Putting workers on the boards

John McDonnell’s  Labour Conference commitment to put workers  on company boards was met with predictable hostility from employer representatives.  Yet Germany, the Scandinavian countries along with several other European states, have long standing policies for employee participation, even if it might not be as extensive (McDonnell proposes 30% representation). Likewise, allocating a proportion of company … Continue reading Putting workers on the boards

Post-Brexit immigration and skills policy

In the context of this week’s report from the Migration Advisory Committee (set up to advise on immigration policy post-Brexit),  it’s worth outlining the nature of European migration to the UK and the implications of the MAC proposals. By the end of 2016 there were 2.2 million working EU migrants -7% of the labour force. … Continue reading Post-Brexit immigration and skills policy

Towards a new Labour State

John McDonnell’s recent address to the TUC demonstrates Labour’s commitment to challenging neo-liberal ideas about the labour market. https://www.tuc.org.uk/speeches/shadow-chancellor-john-mcdonnells-speech-tuc-congress-2018 For the last three decades both conservative and social democratic governments across the globe have deregulated labour markets, arguing that increasing the ‘flexibility’ of workers will make them more productive, increase economic growth and bring greater … Continue reading Towards a new Labour State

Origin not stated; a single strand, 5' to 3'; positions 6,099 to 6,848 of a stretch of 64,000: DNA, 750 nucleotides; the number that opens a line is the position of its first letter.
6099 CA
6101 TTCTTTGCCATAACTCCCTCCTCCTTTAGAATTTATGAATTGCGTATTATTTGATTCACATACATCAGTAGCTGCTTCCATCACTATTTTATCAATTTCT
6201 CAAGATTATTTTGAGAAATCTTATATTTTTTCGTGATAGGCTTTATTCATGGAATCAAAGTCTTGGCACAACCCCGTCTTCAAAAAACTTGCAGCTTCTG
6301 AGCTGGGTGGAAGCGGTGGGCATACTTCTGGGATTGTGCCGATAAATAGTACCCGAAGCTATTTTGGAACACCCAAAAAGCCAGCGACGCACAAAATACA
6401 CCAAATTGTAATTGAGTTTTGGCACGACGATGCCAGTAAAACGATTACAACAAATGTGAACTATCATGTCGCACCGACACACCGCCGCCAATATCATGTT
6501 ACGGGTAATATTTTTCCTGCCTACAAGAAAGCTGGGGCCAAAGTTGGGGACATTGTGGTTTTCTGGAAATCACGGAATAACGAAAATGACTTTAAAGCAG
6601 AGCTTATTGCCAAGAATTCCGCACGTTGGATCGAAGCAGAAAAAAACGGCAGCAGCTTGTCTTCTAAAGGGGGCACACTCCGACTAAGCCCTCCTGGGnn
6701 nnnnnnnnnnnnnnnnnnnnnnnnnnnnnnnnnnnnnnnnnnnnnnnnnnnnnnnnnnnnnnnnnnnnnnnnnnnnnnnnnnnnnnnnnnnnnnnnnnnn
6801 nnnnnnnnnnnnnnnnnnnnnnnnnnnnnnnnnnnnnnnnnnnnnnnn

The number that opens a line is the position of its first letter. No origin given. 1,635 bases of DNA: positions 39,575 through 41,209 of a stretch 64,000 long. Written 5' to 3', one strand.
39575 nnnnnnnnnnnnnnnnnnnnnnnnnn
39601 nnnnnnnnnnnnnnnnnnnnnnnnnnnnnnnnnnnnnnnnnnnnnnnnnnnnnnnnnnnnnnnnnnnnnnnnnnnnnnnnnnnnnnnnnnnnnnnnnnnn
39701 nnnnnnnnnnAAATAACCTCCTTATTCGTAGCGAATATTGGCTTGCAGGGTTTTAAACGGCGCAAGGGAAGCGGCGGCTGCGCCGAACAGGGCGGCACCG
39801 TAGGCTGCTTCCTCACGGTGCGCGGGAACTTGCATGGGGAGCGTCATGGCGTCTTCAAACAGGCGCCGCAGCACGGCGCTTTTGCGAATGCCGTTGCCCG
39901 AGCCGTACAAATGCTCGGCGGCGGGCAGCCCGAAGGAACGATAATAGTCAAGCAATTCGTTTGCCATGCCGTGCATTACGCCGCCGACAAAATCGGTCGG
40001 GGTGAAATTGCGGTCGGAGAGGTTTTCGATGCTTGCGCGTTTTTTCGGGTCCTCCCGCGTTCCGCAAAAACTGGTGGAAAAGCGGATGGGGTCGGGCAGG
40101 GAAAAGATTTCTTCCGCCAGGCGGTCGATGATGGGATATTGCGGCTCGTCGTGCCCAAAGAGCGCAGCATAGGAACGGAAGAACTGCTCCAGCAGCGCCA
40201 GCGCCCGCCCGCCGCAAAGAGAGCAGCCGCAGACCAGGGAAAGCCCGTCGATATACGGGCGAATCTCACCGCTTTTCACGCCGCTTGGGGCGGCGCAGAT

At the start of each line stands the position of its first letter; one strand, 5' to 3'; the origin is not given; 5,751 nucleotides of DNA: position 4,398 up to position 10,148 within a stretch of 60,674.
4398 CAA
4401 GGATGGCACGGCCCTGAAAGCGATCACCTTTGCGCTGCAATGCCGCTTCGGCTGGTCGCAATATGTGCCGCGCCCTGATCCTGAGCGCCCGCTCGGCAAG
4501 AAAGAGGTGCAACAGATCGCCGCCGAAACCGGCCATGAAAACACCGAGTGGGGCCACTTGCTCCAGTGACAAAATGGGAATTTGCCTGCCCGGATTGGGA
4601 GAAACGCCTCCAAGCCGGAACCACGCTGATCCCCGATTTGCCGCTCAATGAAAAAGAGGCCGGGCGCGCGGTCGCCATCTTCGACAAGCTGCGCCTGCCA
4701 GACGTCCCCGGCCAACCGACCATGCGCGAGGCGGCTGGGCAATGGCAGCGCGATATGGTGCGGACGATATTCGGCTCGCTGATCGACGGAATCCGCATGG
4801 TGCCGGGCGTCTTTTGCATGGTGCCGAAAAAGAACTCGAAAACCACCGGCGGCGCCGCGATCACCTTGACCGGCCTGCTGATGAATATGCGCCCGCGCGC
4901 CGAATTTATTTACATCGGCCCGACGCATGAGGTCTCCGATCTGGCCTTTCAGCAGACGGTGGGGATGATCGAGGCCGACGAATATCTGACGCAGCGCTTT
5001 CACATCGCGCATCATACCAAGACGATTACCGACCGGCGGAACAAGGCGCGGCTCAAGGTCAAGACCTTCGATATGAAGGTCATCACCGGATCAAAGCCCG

Higher Education: a degree of difference

With few alternatives available after A-levels, young people will head off to university in huge numbers this month. From 2015, government lifted the cap on the number of students each institution can admit, with the knock-on effect being that many Russell universities are now accepting students  previously aiming for ‘middle’ institutions – if necessary, by … Continue reading Higher Education: a degree of difference

Exam stress – the ‘value’ of GCSE

Another set of public examination results. This time round, after years of bleating about falling standards, media attention has focussed on the stress caused to young people - this year’s cohort being the first to  endure the new subject requirements. Many on the Left correctly argue that education has become ‘commodified’. But anyone trying to … Continue reading Exam stress – the ‘value’ of GCSE

How should Labour finance education and public services?

While opposition to Tory cuts continues, Labour has  huge support for its commitment to restoring school budgets. At the same time however, the Party leadership also promises to ‘balance the books’ and maintain ‘fiscal credibility’.  By this it means that over the course of a five-year Parliament, current  (day to day)  expenditure  will be largely … Continue reading How should Labour finance education and public services?